Reaching Out to Muslims with the Right Arm of the Gospel
Medical missionaries use the health message to reach the people in the Machinga district of Malawi.
About 18 miles northeast of Zomba City, southern Malawi, sits a 15-acre parcel of land managed by Seventh-day Adventists with a vision. Surrounded by flourishing gardens and bordered by a perennial stream, the plot is an ideal one for agriculture. However, the harvest being reaped extends far beyond its cultivated fields.
The Machinga district is predominantly Muslim, with very little Adventist presence. Walls of prejudice exist against the Adventist faith. With the desire to reach out to others through the health message, Seventh-day Adventists in Malawi saw a need, and founded NEWSTART Institute in 2014. A health food shop and mobile restaurant were established in the community to encourage healthy eating choices, but the ministry leaders had more in mind.
On a promising plot of land in the country, the walls and roof of a sanitarium took shape. God sent committed young professionals to this center of influence, who would seek to meet the community’s medical and spiritual needs. As they labored, they quickly realized that some of the poor could not afford to pay for care. The institute resolved that no patient should ever be turned away because of money, and made plans to ultimately become self-sufficient through agriculture and other endeavors.
Aside from offering health education seminars and cooking classes to the surrounding communities, NEWSTART Institute’s goal is to combine evangelism with its medical missionary work. Patients are assisted on their path to recovery from preventable conditions, including diabetes and high blood pressure. While treating patients for sickness, infection and disease, ministering Seventh-day Adventists share the Three Angels’ Messages to the community.
An evangelistic crusade in October of 2017 yielded 19 baptisms in this spiritually needy area. These precious new converts now walk over 2 miles each Sabbath morning, to worship at an Adventist church. NEWSTART Institute would like to build a local church for the believers, and a school to educate the next generation
for healthy, productive lives. The community has a high level of dropouts, as the closest primary school to the area is 3 miles away. Even first graders must walk the distance.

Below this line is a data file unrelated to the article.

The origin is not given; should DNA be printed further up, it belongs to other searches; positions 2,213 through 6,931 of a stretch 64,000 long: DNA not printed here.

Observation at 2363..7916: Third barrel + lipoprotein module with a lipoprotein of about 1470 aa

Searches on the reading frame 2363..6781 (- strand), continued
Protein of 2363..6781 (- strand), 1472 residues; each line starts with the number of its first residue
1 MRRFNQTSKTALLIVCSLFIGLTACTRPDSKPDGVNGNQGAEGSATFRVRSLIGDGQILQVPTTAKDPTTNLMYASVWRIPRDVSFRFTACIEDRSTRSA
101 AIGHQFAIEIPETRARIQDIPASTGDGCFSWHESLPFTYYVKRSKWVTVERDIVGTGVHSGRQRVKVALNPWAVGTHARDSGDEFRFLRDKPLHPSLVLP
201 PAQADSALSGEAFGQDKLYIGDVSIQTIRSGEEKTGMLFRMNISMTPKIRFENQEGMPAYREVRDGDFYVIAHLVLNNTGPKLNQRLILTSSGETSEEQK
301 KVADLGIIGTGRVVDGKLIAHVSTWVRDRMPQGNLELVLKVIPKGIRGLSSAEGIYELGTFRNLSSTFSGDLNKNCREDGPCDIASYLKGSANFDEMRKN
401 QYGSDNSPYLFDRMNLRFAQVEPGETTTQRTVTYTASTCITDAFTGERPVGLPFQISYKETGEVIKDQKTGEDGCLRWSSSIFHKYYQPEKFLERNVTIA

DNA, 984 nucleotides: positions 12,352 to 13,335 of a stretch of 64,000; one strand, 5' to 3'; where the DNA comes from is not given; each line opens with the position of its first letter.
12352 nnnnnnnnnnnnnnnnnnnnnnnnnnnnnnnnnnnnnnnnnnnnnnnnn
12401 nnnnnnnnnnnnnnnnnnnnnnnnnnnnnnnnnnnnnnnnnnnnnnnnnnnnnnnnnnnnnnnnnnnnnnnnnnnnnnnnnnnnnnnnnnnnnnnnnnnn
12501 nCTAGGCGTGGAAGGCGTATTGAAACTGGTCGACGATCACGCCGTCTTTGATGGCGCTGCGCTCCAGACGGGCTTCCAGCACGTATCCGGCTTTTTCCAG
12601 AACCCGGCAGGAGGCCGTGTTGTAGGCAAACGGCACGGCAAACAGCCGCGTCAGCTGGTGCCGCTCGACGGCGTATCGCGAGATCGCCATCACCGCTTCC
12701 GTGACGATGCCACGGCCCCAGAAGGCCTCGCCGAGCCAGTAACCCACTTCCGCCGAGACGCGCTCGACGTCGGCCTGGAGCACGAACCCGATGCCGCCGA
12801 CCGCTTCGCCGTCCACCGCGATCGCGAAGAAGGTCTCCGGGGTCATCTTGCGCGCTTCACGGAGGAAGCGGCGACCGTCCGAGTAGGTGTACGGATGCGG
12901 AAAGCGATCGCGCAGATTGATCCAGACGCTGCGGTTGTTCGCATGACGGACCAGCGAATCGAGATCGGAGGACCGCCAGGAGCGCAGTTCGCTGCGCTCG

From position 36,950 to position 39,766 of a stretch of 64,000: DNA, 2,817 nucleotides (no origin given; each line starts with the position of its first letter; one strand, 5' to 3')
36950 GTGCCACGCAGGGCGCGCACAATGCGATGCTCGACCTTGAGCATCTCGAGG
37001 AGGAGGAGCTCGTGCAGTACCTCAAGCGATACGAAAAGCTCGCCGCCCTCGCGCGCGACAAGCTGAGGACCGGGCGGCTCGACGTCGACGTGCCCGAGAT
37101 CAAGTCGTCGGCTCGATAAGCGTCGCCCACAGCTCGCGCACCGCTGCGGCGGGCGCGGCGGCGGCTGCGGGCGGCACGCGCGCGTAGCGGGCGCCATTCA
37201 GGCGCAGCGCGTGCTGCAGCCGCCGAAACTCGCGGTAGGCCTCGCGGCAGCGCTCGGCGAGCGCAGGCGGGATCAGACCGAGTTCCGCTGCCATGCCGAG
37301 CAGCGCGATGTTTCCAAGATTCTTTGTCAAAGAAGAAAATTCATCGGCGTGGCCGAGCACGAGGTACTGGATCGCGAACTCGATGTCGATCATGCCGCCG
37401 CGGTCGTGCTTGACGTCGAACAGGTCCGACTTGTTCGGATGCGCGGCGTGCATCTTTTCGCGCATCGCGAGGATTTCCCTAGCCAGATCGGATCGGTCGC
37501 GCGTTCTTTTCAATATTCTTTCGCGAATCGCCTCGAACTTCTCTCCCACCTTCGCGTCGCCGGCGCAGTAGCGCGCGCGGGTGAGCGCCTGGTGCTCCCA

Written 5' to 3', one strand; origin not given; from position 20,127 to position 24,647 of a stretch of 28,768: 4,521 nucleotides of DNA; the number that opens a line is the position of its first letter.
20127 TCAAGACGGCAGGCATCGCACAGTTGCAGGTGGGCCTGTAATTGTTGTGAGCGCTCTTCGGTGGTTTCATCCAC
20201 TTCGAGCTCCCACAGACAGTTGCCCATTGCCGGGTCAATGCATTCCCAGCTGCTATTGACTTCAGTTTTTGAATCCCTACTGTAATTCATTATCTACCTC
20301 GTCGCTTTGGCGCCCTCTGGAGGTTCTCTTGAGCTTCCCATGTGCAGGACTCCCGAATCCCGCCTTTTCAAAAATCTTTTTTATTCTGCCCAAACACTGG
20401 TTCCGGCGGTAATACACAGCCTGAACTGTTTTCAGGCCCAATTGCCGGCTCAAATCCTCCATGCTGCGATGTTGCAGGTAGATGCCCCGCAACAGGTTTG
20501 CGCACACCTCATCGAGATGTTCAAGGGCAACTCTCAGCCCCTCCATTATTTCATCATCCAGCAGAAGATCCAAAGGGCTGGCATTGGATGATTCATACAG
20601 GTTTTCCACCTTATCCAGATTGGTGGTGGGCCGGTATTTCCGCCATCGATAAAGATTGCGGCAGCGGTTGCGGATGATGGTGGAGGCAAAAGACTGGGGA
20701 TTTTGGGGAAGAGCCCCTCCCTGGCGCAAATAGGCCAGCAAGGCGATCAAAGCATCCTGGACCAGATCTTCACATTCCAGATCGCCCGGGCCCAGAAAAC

NEWSTART Institute’s leaders believe that their work has only begun. Upcoming construction phases on the property include the addition of five buildings in
order to house medical missionary staff and patients. One house is nearly completed, and two more foundations have been raised. The institute team would like to build a medical clinic with laboratory and radiology departments to meet their growing needs. They have plans to add treatment rooms to the sanitarium, and to secure a permanent building for their mobile health restaurant in town. The team would also like to see a vocational school built to train Bible workers in various trades, such as carpentry and tailoring. Thus, God’s workers can support themselves and live self-sufficiently as they do His bidding.
Our time is short. “The world must be warned of the soon coming of the Lord. We have but a little time in which to work.” Christian Service, 92.
Author: Dr. Lughano Kalongolera is the president of NEWSTART Institute in Southern Malawi. He is training Medical Missionaries to minister to the physical,
mental and spiritual needs of the people.
How You Can Help
Pray for the work of the medical missionaries working among the Muslim people.
Donate. Funds are needed to build facilities, train Bible workers and purchase medical equipment. If you would like to help out in this soul winning project, mark your donations “NEWSTART Malawi,” and send to:
Mission Projects International
PO Box 506
Republic, WA 99166-0506
For electronic options, visit: www.missionspro.org/donate